The Weibaoshan Chaoshan Folksong Festival takes place from the first to the fifteenth day of the second lunar month at Weibaoshan Mountain. For the festival, people from Dali, Eryuan, Midu, Nanjian, Yangbi, Fengqing, Yunxian and other nearby counties flock to Weibaoshan dressed in traditional ethnic attire. Local Dongjing music troupes perform elegant, folk tunes in the mountain's temples while vendors set up stalls selling regional food, mountain goods, local specialties and souvenirs to cater to the crowds. The lively marketplace and music create a festive atmosphere for experiencing Dali's diverse cultural heritage. Visitors can browse handicrafts, sample Yunnan snacks, and watch folk performances while soaking in Weibaoshan's natural and spiritual scenery. For an immersive experience of ethnic culture and customs, Weibaoshan's Chaoshan Folksong Festival offers a vivid display of local color.

History

Archaeological evidence confirms human activity in Lianyungang's ancient Mount Qushan and present-day Mount Jinping area as early as 10,000 years ago. In 1959 and 1978, the oldest Paleolithic sites in southeast China were discovered at Erjian and Daxian Village with clear stratigraphic layers. Mount Jinping has 19 Neolithic sites, with Erjian being one of China's earliest farming areas.

The 20-meter long, 10-meter wide "General Cliff Painting" discovered in 1979 was appraised by the State Administration of Cultural Heritage as "an extremely important cultural relic and rare major discovery, the earliest 'book' in China."

The Donghan era art treasure "Kongwang Mountain Grottoes Statues" are the earliest Buddhist grotto statues in China, 100-200 years earlier than the Dunhuang Grottoes, and protected at the national level.

The area is also steeped in history, with attractions related to Confucius' sea gazing, Emperor Qin's inspections, and famous poets and officials like Tao Yuanming, Li Bai, Su Dongpo, Shen Kuo, Li Qingzhao, Wu Cheng'en, Li Ruzhen, Wu Jingzi, Lin Zexu, Zhu Ziqing and more.

Best Travel Time

The third month of the lunar calendar (April) is the best time for tourism in Dali. "The beautiful scenery of Dali in the third month" refers to this period. You can participate in the "March Street" activity and see the "Jade Belt Cloud" in Cangshan and the "Wangfu Cloud" in Erhai (but not all natural wonders from March to Dali will be seen, it depends on luck). In addition, the most grand commercial event in Dali, "March Street," is also held during this season. The Jinhua and Ah Peng in "Five Golden Flowers" met at the horse race on March Street.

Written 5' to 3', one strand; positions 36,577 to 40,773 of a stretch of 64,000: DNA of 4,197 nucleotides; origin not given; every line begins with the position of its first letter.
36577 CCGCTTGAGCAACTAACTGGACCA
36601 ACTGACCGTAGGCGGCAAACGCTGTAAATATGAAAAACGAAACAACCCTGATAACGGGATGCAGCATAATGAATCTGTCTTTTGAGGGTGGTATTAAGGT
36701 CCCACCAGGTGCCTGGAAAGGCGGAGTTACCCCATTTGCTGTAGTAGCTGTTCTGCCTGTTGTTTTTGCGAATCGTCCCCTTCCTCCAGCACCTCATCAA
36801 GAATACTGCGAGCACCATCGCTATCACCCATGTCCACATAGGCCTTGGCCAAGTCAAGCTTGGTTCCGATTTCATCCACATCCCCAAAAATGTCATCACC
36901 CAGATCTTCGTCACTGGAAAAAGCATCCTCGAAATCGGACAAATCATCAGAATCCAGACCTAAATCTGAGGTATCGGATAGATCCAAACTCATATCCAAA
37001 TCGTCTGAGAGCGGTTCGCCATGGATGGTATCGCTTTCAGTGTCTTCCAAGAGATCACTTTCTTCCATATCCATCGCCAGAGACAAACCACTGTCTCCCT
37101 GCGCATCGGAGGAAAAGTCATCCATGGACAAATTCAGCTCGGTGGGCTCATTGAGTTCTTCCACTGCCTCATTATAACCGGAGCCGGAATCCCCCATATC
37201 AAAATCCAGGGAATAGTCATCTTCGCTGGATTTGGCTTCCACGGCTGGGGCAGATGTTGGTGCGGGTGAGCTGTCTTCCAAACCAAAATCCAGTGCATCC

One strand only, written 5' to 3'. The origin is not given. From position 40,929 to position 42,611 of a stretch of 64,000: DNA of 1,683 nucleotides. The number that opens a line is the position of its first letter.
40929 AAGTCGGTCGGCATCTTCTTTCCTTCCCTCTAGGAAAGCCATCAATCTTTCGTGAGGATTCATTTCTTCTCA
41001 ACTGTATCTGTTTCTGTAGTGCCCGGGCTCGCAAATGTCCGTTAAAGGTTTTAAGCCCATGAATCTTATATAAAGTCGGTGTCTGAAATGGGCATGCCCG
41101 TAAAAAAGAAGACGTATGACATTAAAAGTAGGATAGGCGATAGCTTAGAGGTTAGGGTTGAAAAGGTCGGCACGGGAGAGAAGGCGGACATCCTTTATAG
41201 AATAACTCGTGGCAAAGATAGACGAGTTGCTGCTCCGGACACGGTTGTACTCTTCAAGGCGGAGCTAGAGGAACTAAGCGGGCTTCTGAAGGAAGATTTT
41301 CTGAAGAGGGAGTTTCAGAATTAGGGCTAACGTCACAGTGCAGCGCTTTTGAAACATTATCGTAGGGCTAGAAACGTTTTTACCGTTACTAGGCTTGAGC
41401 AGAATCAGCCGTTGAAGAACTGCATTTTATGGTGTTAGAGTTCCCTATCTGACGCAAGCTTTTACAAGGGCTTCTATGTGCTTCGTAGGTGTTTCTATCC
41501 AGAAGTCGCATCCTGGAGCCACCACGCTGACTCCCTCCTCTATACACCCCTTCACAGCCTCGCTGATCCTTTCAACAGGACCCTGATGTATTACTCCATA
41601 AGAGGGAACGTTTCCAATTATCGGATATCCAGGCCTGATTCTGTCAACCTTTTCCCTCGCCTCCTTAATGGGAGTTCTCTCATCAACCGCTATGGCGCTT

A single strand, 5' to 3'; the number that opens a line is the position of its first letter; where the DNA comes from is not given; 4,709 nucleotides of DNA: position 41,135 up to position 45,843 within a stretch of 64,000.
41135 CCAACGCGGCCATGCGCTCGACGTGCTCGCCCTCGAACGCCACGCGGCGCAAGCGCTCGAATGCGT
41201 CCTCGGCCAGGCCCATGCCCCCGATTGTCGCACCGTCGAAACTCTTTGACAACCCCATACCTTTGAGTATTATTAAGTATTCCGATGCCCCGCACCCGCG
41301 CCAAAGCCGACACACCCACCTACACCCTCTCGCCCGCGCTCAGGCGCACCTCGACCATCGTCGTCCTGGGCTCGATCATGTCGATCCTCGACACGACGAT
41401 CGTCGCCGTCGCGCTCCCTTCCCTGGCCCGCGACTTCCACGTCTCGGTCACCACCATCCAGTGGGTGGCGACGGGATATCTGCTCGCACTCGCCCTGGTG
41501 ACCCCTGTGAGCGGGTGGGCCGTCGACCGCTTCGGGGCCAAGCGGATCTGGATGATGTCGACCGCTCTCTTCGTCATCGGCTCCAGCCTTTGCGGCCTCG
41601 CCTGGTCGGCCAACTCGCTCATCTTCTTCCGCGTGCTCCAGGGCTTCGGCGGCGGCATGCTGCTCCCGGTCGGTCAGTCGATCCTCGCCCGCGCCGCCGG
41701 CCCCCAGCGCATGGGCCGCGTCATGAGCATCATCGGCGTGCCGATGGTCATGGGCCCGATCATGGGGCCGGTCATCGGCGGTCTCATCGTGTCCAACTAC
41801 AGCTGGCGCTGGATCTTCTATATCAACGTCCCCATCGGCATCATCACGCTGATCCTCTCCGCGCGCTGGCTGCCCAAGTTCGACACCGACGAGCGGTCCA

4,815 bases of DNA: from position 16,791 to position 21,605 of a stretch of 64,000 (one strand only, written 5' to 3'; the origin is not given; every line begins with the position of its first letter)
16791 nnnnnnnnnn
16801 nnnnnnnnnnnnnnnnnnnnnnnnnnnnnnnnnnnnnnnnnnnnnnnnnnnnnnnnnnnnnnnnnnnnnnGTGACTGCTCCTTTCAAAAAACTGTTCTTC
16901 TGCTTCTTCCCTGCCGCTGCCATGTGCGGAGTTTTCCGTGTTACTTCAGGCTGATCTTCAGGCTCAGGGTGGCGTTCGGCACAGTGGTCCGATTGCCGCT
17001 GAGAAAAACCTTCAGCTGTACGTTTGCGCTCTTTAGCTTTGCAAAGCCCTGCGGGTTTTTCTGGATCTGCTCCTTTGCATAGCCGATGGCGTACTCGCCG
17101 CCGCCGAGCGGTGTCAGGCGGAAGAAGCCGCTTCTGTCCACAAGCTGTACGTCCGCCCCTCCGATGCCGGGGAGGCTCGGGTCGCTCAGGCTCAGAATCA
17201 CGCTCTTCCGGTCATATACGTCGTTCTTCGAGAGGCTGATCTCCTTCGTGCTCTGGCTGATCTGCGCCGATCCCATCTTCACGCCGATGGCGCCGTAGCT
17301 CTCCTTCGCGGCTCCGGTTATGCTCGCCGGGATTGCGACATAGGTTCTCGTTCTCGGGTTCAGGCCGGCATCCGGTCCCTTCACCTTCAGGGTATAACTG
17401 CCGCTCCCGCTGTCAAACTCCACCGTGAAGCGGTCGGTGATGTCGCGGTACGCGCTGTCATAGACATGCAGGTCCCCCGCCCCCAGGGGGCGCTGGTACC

Medical treatment

Here is some information on medical care in Dali for an English travel website:Medical Care in DaliDali First People's Hospital is one of the better comprehensive tier 2 grade A hospitals in Dali, located at 217 Tai'an Lu in Xiaguan district. Tel: 0872-2124462There are also many pharmacies in the old town, including the well-known provincial chain Yixin Tang on Fuxing Lu. They have a reputation for quality and reliability.For emergency care:Dali Prefectural Hospital Emergency DepartmentTel: 0872-2127127Dali Municipal Hospital Emergency Department  Tel: 0872-2125066Be sure to travel with international medical insurance coverage. Do not hesitate to seek care at these facilities if you become ill or injured during your stay in Dali. Quality English-speaking staff are available to assist foreign visitors. Have a wonderful trip while remaining vigilant about your health!

Safety considerations

Dali's Old Town is very safe, but visitors should take normal security precautions:

- Beware of pickpockets in crowded areas like markets. Keep valuables secure and bags closed.

- Avoid wandering alone at night, especially in isolated areas.

- Women are advised not to travel alone. Go in groups when possible.

Violent crime is extremely rare in Dali. However, exercise standard travel safety like only taking registered taxis and avoiding unlit back streets at night. Use hotel safes when available. While highly safe, following basic precautions provides peace of mind. Report any issues to tourism police, who provide assistance to foreigners. With some common sense, Dali's Old Town makes for a secure and enjoyable destination to discover.